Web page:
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Maid-servant
entering excitedly, attended by bearers bringing in a covered corpse
Oh! ladies, where is Hecuba, our queen of sorrow, who conquers all in tribulation, men and women both alike? [660] No one shall dispute the crown with her.

Chorus Leader
What now, unhappy one with your cry of misery? Your evil tidings never seem to rest.

Maid-servant
It is to Hecuba I bring my bitter news; no easy task is it for mortal lips to speak smooth words in sorrow.

Chorus Leader
[665] Look, she is coming even now from the shelter of the tent, appearing just in time to hear you speak.Hecuba comes out of the tent.

Maid-servant
O mistress, most hapless beyond all words of mine to tell; you are ruined, you no longer exist, though you are alive; of children, husband, city bereft; hopelessly undone!

Hecuba
[670] This is no news but insult; I have heard it all before. But why have you come, bringing here to me the corpse of Polyxena, on whose burial Achaea's army was reported to be busily engaged?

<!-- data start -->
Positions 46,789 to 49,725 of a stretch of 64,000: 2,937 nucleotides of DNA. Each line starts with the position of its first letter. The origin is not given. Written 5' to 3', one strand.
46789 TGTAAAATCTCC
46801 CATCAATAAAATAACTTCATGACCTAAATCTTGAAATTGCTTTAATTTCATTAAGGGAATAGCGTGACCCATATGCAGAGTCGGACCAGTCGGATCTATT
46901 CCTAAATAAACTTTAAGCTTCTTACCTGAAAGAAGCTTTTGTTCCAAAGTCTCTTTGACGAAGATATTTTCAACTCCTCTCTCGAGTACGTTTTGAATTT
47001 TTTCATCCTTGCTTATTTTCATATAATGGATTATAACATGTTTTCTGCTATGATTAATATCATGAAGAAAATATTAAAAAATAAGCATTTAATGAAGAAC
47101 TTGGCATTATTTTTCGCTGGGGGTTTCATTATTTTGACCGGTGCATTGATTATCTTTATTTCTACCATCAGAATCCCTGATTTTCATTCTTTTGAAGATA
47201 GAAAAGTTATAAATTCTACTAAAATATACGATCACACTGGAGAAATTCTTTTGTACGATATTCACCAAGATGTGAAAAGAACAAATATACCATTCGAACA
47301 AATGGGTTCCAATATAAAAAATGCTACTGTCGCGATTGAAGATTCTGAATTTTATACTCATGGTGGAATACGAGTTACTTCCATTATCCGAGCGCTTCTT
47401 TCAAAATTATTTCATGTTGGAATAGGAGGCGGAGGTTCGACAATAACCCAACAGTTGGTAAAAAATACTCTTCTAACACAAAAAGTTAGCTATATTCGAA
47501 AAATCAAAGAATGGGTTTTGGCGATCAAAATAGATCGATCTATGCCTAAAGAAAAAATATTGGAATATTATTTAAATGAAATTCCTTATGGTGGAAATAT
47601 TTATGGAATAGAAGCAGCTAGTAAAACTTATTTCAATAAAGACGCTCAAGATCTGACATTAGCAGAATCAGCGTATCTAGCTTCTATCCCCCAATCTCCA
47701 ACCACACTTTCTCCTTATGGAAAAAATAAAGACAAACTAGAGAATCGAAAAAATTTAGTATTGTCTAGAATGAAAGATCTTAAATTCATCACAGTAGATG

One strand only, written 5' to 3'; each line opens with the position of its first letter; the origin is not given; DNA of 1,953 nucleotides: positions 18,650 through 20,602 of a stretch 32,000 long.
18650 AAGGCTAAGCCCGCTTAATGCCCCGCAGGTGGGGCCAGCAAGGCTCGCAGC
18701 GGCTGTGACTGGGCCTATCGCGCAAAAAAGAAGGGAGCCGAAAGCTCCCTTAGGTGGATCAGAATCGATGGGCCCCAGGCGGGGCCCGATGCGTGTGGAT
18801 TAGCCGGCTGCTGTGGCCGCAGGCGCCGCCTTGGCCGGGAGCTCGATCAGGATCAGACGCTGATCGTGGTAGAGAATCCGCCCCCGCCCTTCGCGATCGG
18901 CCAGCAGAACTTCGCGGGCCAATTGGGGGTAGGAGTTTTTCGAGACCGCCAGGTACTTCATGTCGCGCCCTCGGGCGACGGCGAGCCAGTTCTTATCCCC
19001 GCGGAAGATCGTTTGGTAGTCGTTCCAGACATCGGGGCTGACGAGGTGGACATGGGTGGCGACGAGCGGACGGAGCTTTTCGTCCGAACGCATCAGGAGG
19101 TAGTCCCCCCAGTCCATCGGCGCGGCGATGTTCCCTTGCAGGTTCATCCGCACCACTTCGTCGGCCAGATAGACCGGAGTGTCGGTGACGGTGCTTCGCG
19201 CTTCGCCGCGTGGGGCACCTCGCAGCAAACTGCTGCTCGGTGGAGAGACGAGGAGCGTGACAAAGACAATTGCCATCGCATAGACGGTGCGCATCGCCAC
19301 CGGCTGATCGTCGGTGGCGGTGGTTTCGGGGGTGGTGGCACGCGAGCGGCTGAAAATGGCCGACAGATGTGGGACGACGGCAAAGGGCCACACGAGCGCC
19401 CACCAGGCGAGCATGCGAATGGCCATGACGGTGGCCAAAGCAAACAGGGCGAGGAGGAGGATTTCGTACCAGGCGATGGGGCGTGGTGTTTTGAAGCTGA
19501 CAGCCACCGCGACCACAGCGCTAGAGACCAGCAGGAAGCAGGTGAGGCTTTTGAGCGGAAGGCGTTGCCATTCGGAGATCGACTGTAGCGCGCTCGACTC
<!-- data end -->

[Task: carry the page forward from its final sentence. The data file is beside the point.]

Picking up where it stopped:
Maid-servant
She knows nothing, but mourns [675] Polyxena, not grasping her new sorrows.

Hecuba
Ah! woe is me! you are surely not bringing here frenzied Cassandra, the prophetic maid?

Maid-servant
You speak of the living; but the dead you do not weep is here.Uncovering the corpse Mark well the body now laid bare; [680] is not this a sight to fill you with wonder, and upset your hopes?

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  • Commentary references to this page (1):
    • Charles Simmons, The Metamorphoses of Ovid, Books XIII and XIV, 13.533
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